I agree completely (5.00 / 4) (#36)
    by jbindc on Tue Jul 16, 2013 at 10:23:40 AM EST
    And those people who are willing to blame the jury need to actually look at the facts of the case, instead of what the talking heads on cable news are telling them.

    The sad part is how many op-eds or articles I read, where, even if they agree with the verdict, keep getting the facts and evidence wrong.  This only serves to fuel the flames of people who didn't like the verdict to begin with.  I don't blame those people - they only know what they hear, and most people don't have the time or energy to devote to combing through every little bit of information that's out there.  I think the media deserves a whole lotta blame for the reactions we are seeing and doing nothing to correct those, because let's face it, protests over the verdict are a lot more interesting to cover than what's going on in Egypt, for example.

    And as far as the criminal justice system being unfair - I absolutely agree.

    Parent

    Hmmm (5.00 / 1) (#90)
    by Kplaids on Tue Jul 16, 2013 at 12:13:09 PM EST
    That may be a discussion for another day but I am perplexed why sentencing of people who are guilty is brought into the discussion of a prosecution of an innocent person.  

    Parent
    Unfortunately (none / 0) (#56)
    by friendofinnocence on Tue Jul 16, 2013 at 11:31:53 AM EST
    According to Marcus Pohlmann in his book "Opportunity Lost - Race and Poverty in the Memphis City Schools", a 28 year-old black male from Memphis is more likely to be in prison than to have a job.  

    Statistics like this don't come just from disparity in sentencing.

    Parent

    Which is why I mentioned the (5.00 / 1) (#62)
    by Anne on Tue Jul 16, 2013 at 11:44:03 AM EST
    societal problems - lack of education or access to it, unemployment, poor nutrition, poor health care - the list is a long one.

    The criminal justice system is the end of a road, not a beginning, and I don't think we're addressing in any adequate way the things that put people on it.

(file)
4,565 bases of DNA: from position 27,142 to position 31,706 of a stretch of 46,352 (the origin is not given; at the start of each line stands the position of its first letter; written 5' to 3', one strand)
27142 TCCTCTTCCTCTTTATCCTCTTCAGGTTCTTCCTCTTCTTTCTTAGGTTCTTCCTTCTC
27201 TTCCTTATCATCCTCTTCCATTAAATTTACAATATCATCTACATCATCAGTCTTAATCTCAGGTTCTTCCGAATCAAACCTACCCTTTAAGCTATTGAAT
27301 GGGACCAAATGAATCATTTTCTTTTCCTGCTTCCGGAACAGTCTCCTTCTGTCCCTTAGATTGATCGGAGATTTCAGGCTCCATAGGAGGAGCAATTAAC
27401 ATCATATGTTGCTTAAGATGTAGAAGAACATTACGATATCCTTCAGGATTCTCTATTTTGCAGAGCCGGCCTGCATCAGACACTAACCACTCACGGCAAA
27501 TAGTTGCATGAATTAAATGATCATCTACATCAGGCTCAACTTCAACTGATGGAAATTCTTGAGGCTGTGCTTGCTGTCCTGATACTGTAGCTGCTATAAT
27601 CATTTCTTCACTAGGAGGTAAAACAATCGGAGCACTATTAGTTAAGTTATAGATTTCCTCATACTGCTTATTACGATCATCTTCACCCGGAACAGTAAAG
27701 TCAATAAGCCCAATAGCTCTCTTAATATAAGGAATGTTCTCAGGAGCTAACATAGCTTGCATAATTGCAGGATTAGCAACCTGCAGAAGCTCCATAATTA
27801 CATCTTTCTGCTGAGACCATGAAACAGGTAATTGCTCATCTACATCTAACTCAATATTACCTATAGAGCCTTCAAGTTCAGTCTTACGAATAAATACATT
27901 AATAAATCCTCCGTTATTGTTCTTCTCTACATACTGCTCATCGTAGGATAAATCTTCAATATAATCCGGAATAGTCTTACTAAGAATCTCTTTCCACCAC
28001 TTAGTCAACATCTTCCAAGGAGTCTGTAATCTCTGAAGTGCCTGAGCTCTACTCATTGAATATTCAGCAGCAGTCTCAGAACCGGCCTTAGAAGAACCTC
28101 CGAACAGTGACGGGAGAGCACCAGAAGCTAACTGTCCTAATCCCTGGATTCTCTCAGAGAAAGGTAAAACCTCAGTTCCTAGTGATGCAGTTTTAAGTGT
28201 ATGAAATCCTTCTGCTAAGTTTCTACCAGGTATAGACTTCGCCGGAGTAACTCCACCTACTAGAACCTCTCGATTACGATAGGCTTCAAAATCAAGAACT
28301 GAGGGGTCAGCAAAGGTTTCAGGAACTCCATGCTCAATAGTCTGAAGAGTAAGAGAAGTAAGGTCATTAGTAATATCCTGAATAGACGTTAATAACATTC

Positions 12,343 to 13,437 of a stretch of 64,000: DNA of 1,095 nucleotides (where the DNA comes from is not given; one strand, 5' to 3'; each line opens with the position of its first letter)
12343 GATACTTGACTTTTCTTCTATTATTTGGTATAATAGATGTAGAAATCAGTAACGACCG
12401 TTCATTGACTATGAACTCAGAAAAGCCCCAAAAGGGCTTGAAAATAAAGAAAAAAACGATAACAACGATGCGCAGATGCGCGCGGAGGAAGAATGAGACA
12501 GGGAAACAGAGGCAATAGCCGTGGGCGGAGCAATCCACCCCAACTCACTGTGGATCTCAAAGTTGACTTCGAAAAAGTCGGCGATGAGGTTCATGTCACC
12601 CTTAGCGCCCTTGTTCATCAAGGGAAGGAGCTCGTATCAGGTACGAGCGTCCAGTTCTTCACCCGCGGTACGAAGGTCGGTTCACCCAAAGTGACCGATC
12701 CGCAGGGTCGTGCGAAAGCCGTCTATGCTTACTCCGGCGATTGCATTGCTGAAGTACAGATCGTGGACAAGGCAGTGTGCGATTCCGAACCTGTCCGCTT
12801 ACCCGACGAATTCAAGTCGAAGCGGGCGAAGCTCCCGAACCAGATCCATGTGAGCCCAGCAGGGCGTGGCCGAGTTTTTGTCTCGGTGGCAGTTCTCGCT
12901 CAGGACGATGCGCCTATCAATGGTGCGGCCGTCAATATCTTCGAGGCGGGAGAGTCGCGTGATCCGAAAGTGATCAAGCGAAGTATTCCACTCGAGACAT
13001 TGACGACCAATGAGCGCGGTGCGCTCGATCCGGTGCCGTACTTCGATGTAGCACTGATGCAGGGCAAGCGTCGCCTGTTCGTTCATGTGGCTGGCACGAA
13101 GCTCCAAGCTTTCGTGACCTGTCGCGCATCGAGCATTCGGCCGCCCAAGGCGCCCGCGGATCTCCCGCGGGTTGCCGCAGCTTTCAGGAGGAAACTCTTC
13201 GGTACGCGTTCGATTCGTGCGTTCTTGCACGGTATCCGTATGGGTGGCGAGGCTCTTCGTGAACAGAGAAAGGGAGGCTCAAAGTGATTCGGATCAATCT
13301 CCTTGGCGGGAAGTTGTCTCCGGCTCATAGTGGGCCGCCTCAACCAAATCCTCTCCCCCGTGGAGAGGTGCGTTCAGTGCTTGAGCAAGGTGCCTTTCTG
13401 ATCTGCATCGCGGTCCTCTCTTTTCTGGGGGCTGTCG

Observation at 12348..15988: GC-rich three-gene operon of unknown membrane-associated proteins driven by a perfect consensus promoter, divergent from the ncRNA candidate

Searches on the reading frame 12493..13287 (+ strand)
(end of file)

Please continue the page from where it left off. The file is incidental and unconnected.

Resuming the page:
Parent

    The prosecution (none / 0) (#25)
    by Darby on Tue Jul 16, 2013 at 09:34:50 AM EST
    Argued  the case wasn't about race.  Fom the NYT "John Guy, a prosecutor in the case, insisted forcefully that the case was not about race".   Jut listen to all the words in the states  closing  argument

    Parent
    Eric Holder - talking about Trayvon Martin - (2.33 / 3) (#171)
    by friendofinnocence on Tue Jul 16, 2013 at 03:53:35 PM EST
    just told NAACP convention he was very concerned about SYG laws and Florida and other states needed to do about them - something like that.  Of course, the audience cheered because they didn't know any better.

    Juror on the Atrocious Instructions (none / 0) (#18)
    by RickyJim on Tue Jul 16, 2013 at 09:28:10 AM EST
    JUROR: Exactly, exactly. We looked through pretty much everything. That's why it took us so long. We're looking through the evidence, and then at the end we just -- we got done, and then we just started looking at the law. What exactly we could find, and how we should vote for this case. And the law became very confusing.

    COOPER: Tell me about that.

    JUROR: It became very confusing. We had stuff thrown at us. We had the second-degree murder charge, the manslaughter charge, then we had self-defense, stand your ground, and I think there was one other one. But the manslaughter case -- we actually had gotten it down to manslaughter, because the second degree, it wasn't at second degree anymore.

    When the trial started I sent an email to Judge Nelson complaining about the arcane and confusing nature of the justifiable homicide instruction she read to the jury before testimony began.  I gave her an improved version.  She never replied.  Instructions based on expanding the following flowchart template would have lead to a much quicker verdict: